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Feeling a bit like you’re in a rut lately with your homeschooling routine?
Do you wish you could wake up every morning with excitement to start your day and learn WITH your kids?
This is the post for you…
I totally know that feeling. But you know what? It’s Totally. Normal.
December/January is a really common time of year for homeschooling families to start feeling burned out. So the very first thing I’m going to recommend to you is… Take a break! One of the most amazing benefits of homeschooling is that YOU set your schedule. Stress doesn’t help anyone learn anything productive, so take a break, enjoy the holidays with your family, and set some BIG action-packed goals for 2016!
And that’s what I want to talk to you about today…. my signature 5-step process to setting and achieving BIG goals with homeschooling (or, really, you can apply these goals to anything in life)
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First… why is it important to set goals?
When we set specific goals, we’re actually more likely to achieve them as opposed to just wandering aimlessly in a forward, or worse… backward, direction. Goals help you find momentum and gives you something motivating to work towards.
Ok, now, for real… my 5 Steps to Rocking Your New Year Planning!
1. Check in with your current goals.
What were your three big goals for 2015 or the 2015/2016 school year? What needs to be revised or removed? Things change and that’s ok! Being flexible is so important and a big key to homeschooling success! What goals would you like to add to your list for 2016? Make sure they are measurable – you want to be able to *know* when you’ve reached your goal. Every goal can be measured, for example, maybe your goal is to read to your child more. To make sure you’re taking actions towards that though, perhaps you set a goal of “Read at least 5 days a week” or “Read a total of 15 books a week”, etc. This helps you determine if you’re actually meeting these goals and if they need to be revised when you revisit them periodically.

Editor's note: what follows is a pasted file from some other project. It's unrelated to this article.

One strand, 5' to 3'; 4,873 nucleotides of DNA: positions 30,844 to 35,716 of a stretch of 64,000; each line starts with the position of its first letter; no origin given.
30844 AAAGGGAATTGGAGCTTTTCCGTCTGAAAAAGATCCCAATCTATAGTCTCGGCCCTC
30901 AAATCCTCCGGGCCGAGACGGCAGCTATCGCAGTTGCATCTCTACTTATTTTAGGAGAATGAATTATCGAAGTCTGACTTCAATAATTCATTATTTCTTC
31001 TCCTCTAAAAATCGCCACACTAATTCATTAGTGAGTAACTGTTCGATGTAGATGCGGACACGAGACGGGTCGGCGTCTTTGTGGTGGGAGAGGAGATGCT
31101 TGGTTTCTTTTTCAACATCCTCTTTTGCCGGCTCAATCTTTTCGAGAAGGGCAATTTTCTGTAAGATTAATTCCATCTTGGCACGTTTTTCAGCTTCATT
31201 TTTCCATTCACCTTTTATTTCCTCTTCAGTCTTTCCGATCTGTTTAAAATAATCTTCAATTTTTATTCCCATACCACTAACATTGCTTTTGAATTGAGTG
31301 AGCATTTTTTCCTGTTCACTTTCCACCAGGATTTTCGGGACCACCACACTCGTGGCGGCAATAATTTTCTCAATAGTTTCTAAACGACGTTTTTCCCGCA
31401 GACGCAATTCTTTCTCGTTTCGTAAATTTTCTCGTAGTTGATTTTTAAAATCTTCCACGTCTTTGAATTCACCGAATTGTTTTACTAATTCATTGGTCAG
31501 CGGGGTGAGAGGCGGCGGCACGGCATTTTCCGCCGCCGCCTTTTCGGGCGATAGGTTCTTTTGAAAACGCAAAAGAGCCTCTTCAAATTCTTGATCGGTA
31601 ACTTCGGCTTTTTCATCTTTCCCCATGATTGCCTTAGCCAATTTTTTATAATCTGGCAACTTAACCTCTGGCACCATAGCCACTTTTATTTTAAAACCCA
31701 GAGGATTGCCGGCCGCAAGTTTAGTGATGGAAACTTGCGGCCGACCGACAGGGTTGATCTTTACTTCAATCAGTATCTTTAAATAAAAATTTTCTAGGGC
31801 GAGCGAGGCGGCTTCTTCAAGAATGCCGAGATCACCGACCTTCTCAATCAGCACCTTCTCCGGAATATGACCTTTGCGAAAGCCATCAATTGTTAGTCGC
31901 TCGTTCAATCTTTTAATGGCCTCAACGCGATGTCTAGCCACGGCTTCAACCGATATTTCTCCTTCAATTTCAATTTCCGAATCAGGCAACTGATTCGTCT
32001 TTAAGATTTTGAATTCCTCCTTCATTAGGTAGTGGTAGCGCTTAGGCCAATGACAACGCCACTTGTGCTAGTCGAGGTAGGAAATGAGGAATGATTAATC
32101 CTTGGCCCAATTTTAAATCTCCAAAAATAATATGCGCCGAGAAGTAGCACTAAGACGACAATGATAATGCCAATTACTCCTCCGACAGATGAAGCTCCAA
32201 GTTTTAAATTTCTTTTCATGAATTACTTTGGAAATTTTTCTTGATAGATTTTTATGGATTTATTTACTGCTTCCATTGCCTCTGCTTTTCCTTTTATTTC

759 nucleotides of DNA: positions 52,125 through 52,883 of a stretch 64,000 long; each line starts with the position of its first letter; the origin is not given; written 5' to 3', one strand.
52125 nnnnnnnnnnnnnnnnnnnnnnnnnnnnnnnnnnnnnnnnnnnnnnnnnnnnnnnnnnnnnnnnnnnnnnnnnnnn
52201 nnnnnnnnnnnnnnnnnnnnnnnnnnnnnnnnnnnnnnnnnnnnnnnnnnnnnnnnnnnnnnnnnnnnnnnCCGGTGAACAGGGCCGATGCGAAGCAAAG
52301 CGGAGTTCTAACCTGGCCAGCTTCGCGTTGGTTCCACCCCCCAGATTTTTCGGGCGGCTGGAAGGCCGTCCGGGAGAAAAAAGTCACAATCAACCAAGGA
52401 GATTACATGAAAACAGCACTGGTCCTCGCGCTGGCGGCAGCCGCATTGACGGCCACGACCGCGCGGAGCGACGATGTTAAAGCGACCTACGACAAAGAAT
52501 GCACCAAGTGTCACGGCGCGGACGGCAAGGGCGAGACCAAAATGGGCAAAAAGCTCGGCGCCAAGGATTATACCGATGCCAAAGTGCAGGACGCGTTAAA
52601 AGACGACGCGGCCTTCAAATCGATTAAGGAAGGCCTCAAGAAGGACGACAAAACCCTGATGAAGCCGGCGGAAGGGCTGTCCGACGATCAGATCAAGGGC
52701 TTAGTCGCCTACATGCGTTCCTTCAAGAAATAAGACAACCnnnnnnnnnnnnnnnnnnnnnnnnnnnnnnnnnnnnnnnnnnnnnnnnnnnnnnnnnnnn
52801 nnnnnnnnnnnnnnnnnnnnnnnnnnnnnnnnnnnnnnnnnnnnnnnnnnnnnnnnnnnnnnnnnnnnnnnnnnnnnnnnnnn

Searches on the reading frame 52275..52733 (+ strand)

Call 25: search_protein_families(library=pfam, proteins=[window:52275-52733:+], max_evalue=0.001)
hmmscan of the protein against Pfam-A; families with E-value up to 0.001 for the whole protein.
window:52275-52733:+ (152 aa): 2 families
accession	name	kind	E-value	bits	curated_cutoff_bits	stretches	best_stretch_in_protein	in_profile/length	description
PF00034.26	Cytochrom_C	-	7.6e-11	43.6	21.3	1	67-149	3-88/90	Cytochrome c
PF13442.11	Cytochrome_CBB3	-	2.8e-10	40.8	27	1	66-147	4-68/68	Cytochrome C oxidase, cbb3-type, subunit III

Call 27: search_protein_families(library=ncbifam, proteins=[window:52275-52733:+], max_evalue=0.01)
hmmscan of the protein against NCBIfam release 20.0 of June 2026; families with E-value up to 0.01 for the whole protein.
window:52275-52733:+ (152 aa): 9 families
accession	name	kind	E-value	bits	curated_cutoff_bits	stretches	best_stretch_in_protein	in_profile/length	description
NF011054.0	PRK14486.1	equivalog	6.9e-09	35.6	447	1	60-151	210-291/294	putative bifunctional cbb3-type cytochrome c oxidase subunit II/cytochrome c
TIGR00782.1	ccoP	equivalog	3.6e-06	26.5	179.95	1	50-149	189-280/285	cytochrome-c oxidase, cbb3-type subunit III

2. Evaluate your physical learning space.
This might not seem like it has anything to do with goal-setting; but if you aren’t working in an environment that is conducive to learning, you will have a harder time feeling successful, thus a harder time meeting your goals. So, every time you reevaluate your goals, I always recommend taking a look at your physical space as well. Where does your family do most of your school/learning work? What feels good? What isn’t used like you expected? What would you like to change or add to your space to make it more productive? What elements of a learning space are important to you, and how can you work those changes into your goals for 2016?
3. Consult your child.
It is their learning experience, after all! No matter how young or old your child, it is super important to include them in goal setting! This allows you to take into account things like their interests, the ways they prefer learning, what excites them, what they DON’T enjoy, etc. What goals does your child have for themselves this year and how can you work that into your personal goals for them?
4. Make your daily planning action-oriented.
What do I mean by this? To put it simply: you should have daily goals set for yourself that move you closer to your larger goals. And these daily goals are NOT your To-Do List! Personally, I like to set three goals for myself every day. Actually, we do this as a family each morning over coffee and breakfast, each choosing three goals so that we can help each other out, hold each other accountable, etc. But I don’t put “fold laundry” on my goals list… because folding laundry isn’t going to move me closer to my goals! Keep your monthly or yearly goals in mind and set goals for each day that actually will help you move that needle closer to your goals.
5. Plan with intention.
Don’t forget to access your mental and/or spiritual side when you are setting goals and planning for action. As a homeschooling parent, especially as a mother, you have a unique intuition about your child and family – you know what feels right and doesn’t. So, regardless of what your curriculum or lesson plans or homeschooling peer group might be saying, make sure to take time when you’re goal setting to bring some intention to the goals. Focus on Gratitude Practice – being thankful for what you have accomplished – and don’t forget about self-care! This helps avoid burnout.
Most of all, remember:
You can do this.
You can wake up every morning with joy and excitement to learn with your child.
You can set BIG goals and make action-packed plans to make the most of each and every learning opportunity.